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World J Biol Psychiatry. 2015;16(5):334-50. doi: 10.3109/15622975.2015.1014410. Epub 2015 Mar 27.

Major depression and electrovestibulography.

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Monash Alfred Psychiatry Research Centre, Monash University Central Clinical School and the Alfred Hospital , Melbourne, Victoria Australia.



No electrophysiological neuroimaging or genetic markers have been established that strongly relate to a diagnosis of major depression or its severity. The objective of this paper is to describe the preliminary evaluation of a potential new biomarker for depression utilizing the recording of electrical activity from the outer ear canal referred to as electrovestibulography (EVestG).


Sensory oto-acoustic features were extracted from EVestG data to compare 31 healthy age- and gender-matched individuals as controls to 43 major depressive disorder (MDD) subjects (22 symptomatic (MDD-S), 21 reduced symptomatic (MDD-R)). The stimulus was a single supine-vertical translation. The six features examined were based on the measured firing pattern interval histogram and the shape of the average field potential response.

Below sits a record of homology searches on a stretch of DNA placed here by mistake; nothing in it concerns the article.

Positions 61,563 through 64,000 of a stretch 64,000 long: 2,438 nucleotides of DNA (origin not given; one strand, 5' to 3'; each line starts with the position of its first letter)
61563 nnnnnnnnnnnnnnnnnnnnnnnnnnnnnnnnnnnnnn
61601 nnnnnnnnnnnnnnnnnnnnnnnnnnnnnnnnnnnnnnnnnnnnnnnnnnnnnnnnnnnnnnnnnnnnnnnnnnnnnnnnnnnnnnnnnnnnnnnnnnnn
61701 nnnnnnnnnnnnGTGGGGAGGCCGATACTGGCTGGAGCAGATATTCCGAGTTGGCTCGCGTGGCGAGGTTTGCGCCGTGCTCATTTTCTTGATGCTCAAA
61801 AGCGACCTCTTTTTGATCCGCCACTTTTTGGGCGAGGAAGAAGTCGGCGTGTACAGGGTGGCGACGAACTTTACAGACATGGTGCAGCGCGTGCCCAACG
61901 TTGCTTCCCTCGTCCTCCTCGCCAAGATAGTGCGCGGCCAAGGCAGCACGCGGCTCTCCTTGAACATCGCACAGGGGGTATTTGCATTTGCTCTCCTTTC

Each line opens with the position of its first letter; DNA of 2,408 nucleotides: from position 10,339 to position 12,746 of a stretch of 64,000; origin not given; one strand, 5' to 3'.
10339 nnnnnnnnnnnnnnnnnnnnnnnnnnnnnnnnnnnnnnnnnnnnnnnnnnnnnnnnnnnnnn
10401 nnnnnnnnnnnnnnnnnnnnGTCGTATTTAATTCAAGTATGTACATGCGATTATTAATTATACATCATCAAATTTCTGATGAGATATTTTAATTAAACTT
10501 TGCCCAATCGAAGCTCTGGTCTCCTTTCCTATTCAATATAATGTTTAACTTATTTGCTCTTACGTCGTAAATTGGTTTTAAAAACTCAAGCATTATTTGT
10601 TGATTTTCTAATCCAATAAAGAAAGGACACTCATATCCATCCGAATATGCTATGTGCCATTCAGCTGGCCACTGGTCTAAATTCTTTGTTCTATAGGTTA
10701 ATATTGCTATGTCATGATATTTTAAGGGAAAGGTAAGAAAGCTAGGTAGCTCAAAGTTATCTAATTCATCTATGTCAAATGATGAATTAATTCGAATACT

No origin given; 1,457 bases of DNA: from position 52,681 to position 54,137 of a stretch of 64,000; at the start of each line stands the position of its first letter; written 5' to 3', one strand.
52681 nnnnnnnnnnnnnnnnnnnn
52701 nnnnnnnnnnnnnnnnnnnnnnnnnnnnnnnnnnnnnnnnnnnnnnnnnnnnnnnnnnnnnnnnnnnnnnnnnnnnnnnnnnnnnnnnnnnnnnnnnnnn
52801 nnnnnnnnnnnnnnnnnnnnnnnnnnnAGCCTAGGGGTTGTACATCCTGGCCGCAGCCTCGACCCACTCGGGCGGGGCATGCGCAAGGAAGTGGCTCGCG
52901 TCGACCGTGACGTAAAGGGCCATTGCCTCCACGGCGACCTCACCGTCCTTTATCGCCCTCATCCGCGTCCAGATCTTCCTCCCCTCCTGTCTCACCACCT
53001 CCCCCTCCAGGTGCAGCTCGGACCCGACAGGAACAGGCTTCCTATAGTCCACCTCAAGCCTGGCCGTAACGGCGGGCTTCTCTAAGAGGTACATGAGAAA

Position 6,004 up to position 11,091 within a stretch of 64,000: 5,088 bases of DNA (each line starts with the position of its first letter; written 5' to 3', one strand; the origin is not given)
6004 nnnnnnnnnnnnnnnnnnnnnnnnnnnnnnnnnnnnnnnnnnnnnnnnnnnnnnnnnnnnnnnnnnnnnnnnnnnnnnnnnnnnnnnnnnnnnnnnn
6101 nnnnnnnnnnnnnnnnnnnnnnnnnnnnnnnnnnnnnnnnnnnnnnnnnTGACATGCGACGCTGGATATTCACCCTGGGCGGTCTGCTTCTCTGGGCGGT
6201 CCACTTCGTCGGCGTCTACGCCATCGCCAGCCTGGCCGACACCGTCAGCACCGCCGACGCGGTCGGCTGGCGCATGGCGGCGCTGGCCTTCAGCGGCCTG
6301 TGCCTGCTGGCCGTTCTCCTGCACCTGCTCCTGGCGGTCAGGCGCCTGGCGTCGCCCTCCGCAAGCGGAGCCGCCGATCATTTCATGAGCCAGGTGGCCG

An unbiased classification accuracy of 85, 87 and 77% was achieved for separating Control from MDD-S, Control from MDD, and MDD-S from MDD-R groups respectively. Features used showed low but significant correlations (P < 0.05) with MADRS and CORE assessments.


The results support the use of separate features for measuring MDD symptomatology versus diagnosing MDD, representing plausible different mechanisms of brain function in MDD-S and MDD-R. The first evidence of the successful application of sensory oto-acoustic features toward diagnosing and measuring the symptomatology of MDD is presented.


biological markers; depression; humans; major depressive disorder; neurobiology

[Indexed for MEDLINE]

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